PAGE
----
The importance of sleep for young people's mental health
When you’re away from home at placements or University your sleep can be disrupted, especially when you’re juggling a new social life and course deadlines. It may not be on the top of your to-do lists, but getting a good night’s sleep has a huge impact on your mental health. One poor night of sleep can make you feel irritable or short-tempered and not getting enough sleep over several nights can have a profound effect on how we function and feel.
To make sure you are getting the best night’s sleep possible, take a look at these simple tips.
Set a routine
Stick to the same bed time and waking times every day, even if you can't get to sleep straight away. This should prevent the temptation to nap during the day, which can make it more difficult to sleep later on. Add a wind-down routine at least an hour before you go to bed to help you sleep more soundly. This should involve swapping stimulating activities, such as last-minute coursework or scrolling through Instagram with more relaxing activities, like having a bath or listening to music.
Make your bedroom a place to relax
Your bedroom should be a place you can relax and feel able to calmly fall asleep. Make sure the bedroom is dark, comfy and quiet. Fairy lights can look great but be sure to turn them off before you go to sleep - even the smallest amount of light can keep your mind awake. Get yourself some good quality pillows and make sure you have a mattress to support you while you’re asleep.
Good air quality and room temperatures are also important – the ideal room temperature for sleeping is between 16 and 18 degrees. If you like the scent of lavender, try adding a few drops to your pillow to help relax you.
Diet and exercise matter
Waking up in the night can be caused by hunger, but going to bed too full can also keep you awake. Make sure you eat a balanced diet throughout the day and aim to avoid eating large meals for at least two hours before going to bed. If you’re up late finishing an essay and haven’t eaten for four to five hours, then a small snack before bed might prevent you waking up hungry.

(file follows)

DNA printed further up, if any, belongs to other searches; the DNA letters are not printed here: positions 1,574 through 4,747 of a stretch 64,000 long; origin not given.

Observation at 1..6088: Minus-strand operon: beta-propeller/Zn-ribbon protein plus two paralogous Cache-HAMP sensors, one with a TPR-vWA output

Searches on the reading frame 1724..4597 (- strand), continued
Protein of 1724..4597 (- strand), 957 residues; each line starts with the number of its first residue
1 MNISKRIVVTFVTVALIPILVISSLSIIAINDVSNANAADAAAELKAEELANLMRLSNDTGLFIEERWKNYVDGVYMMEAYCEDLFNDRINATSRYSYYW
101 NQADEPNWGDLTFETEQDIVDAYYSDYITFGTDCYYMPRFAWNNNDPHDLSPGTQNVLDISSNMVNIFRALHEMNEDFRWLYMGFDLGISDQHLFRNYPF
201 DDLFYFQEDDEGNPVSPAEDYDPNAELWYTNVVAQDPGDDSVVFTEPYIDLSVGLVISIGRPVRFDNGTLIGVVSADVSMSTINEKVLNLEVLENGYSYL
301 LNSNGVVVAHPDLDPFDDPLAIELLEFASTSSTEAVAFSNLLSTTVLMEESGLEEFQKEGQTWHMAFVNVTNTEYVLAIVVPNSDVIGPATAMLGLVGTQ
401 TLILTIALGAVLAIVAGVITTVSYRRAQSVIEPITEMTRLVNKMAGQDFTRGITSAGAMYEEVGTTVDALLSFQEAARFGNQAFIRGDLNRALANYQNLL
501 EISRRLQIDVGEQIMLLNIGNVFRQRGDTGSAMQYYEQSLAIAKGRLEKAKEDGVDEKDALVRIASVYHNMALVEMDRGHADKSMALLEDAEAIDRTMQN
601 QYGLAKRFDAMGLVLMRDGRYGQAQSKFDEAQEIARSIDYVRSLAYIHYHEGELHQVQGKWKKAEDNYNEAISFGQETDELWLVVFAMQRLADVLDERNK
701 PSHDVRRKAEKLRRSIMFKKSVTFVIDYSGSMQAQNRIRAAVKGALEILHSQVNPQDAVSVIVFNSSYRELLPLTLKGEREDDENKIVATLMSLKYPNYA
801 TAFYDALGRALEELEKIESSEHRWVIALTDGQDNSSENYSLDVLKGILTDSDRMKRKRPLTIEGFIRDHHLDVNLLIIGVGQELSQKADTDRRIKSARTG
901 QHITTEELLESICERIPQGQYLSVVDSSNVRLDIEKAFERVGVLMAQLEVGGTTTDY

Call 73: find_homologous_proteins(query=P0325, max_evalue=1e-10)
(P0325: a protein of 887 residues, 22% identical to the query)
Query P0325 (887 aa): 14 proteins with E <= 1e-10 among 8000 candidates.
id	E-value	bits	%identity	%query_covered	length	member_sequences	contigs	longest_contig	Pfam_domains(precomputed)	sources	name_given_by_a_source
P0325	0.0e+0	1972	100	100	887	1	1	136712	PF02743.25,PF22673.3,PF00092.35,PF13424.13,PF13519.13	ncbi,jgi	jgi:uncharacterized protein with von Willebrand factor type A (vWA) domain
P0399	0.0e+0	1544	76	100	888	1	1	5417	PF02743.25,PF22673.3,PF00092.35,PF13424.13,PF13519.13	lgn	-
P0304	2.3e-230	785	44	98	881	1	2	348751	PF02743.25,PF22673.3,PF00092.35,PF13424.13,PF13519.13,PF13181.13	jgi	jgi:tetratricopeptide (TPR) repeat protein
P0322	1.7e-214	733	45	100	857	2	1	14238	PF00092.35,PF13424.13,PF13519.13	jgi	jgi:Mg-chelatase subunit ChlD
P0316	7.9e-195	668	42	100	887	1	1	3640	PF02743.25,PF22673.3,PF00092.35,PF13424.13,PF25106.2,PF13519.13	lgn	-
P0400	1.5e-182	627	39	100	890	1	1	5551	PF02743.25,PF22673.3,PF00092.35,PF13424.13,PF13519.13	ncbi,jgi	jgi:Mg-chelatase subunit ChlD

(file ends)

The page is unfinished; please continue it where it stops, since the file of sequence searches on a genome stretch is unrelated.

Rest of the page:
Try to get at least an hour of exercise a day, but don’t exercise in the two hours before bed as your body needs time to relax. If you’re doing sit ups before you get into bed, you’re increasing your heart rate and keeping your body and mind awake for longer.
Turn off all electronic devices
Social media can be addictive and many of us lie in bed having one last scroll through, messaging friends or simply checking the news. But this can have a huge effect on your quality of sleep. Phones and laptops emit a blue light which can keep us awake. This blue light prevents the secretion of melatonin, the hormone that kick starts sleep. If you need to use your phone before bed make sure you have it set to ‘night shift’ mode, which emits light from the warmer end of the spectrum, rather than the default blue light which has a lesser impact on melatonin. Ideally, avoid looking at screens entirely for two to three hours before bed.
If you’re still unable to get to sleep
Sometimes no matter how much we invest in creating a good sleeping environment you can lie there wide awake with thoughts racing. This can cause frustration and keep you awake even longer.
If you can't sleep; after 15 to 20 minutes, apply the quarter of an hour rule. Get out of bed and do something non-stimulating, such as reading a book, for 20 to 30 minutes before returning to bed. If you are still unable to get to sleep after 20 to 30 minutes get up again. It can be frustrating at first, but eventually you’ll be teaching your brain that the bedroom is a place for sleeping.
In shared houses, such as halls of residence or student housing, you might not have anywhere else to go other than your bedroom. In that case, try and divide your room up into the sleeping area and productive area. Create an area away from the bed that is used for eating, studying, using social media or getting up if you can’t sleep. You can buy a room divider, or simply make sure that nothing associated with not sleeping crosses over onto the sleeping side of your room.
Last updated Wednesday 24 February 2021
First published on Tuesday 9 October 2018